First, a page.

Not Show & Tell It’s Discover & Reveal

What does the “Share” do for teaching and learning in a workshop model?  As writing teachers, we made our lists to brainstorm and clarify our thinking around this question.  What we have here is duality.  So we created an exercise to see both perspectives that of teacher and student:

Teaching (Jill)

Learning (Jenn)

  • Looking for transfer (what does and doesn’t and why)
  • Spotlighting points that are learning moments
  • Opportunity to lean in and teach connecting to their authentic work
  • Opportunity to scaffold another student
  • Provides an opening for the “grit” that goes with goal setting
  • Informal assessment to drive instruction\engagement
  • It’s a living structure to promote agency
  • Space to teach into accountable talk and elaboration
  • Use of real life work to serve as models for other students
  • Embraces the ideas inherent in “Growth Mindset”
  • Creates relationships and identities
  • Clarifies and celebrates point of view through reflection
  • Deepens understanding because it is a synthesis of real work
  • Creates authentic opportunities for children to engage in higher level discourse
  • Reinforces the learning culture of classrooms
  • It makes the classroom work have authentic meaning
  • Gives a sense of personal responsibility to learning
  • Allows for revisions in thinking (pluralistic viewpoints)

Our thinking around this came from an experience in Jill’s classroom.  During the reading “share time”,  students were eagerly sharing the great work they had been engaged in during workshop.  Kara, a humble student who is a “beyond the text” kind of  thinker,  began by sharing her work with informational text using the box and bullet strategy . As she did this work she gathered all this information about great white sharks.  Mark quickly connected to her work by asking if she learned about a mako shark since he was doing work around this too.  She honestly answered no and then a conversation begins around sharks.  Mark went on to explain how the mako shark is the “same and different” from the great white shark.  Here was an opportunity to lean in and teach by tagging this thinking with academic language – the question to the group: “What is this kind of thinking?”  Students quickly responded “comparing and contrasting”.  There was the transfer – we have done a lot of work around types of  informational text structures. A plan is made for Kara  and Mark to work together the next day to further this work.  

Now the circle opens up to John who has been reading about Mount Everett.  He has used the information he is learning to write across the three modes of of writing: informational, persuasive, and narrative.  We have been doing this kind of work for a while and find that it is helping students become more flexible.  John is using this approach as a tool to engage his learning.  He explained how the narrative part was so easy because the book was a narrative written about a man who climbed Mount Everest and that the book was informational so that was easy too because his head was “exploding with information” (got to love third grade).  After all this work, it was easy for him to write the persuasive piece because he felt so strongly that everyone should learn about his topic.  There is the elusive transfer through his writing John is becoming a more flexible writer and thinker.  He was transferring strategies around text structure, writing modes, and the informational text genre and he was able to step into the role of teacher – talk about agency.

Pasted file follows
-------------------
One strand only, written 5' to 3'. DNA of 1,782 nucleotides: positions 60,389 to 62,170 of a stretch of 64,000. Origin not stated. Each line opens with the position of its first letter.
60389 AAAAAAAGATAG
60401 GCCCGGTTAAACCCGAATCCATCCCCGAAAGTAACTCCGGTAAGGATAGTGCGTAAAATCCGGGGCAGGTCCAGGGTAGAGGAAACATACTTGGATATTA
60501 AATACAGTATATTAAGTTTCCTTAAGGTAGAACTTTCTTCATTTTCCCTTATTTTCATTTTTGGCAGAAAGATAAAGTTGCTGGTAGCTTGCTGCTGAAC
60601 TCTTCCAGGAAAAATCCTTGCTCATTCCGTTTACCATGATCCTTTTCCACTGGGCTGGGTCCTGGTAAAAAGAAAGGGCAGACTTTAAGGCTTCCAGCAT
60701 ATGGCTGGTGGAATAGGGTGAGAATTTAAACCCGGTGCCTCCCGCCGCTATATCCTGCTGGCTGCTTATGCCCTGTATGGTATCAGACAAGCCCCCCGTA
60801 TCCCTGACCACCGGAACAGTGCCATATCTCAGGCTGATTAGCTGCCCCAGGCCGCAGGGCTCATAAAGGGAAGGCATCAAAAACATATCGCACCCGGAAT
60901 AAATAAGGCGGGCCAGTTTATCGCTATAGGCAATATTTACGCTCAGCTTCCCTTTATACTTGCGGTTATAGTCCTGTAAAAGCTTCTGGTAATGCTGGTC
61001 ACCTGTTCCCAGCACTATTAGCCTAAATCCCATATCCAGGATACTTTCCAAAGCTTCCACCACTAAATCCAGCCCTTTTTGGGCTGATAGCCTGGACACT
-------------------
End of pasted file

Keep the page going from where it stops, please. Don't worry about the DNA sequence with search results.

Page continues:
The circle expands again to Susie who wanted to share about her guided reading book which was a fantasy genre infused with humor.  She was talking about the writing she did around this book.  She reflected on how the humor affected her as a reader.   In a very dramatic fashion, so true to the type of learner she is, she began telling her narrative.  At first she thought it meant physically, so she said “it affected her stomach by making it expand and burst with laughter.  Then, Mrs. DeRosa told me I should add how it affected me as a reader as I interacted with the story. So I added that to my answer.”  Susie went on to talk about how the part when they tried to mail themselves to Hawaii.  How that part had really made her laugh, and she kept reading because she was so interested in seeing other silly things the family would do.  What was quick to make her laugh, eventually became an annoyance – she talked about wanting to “pull her hair out” because after all, really the car was in the garage.   Many students in the class started laughing and were begging to borrow the book.  

Literacy learning is always centered on making meaning. We teachers are always instructing towards competences in these complex skill sets.  Students are  resilient, engagement means to keep working even when the work gets difficult.  Over time students will get there if we recognize – each child comes to this learning with their own personal goals that they are aspiring towards. This is our work to discover the child and set the pathway for the goal.  The Share is the sweet spot that reveals who our students are becoming.  

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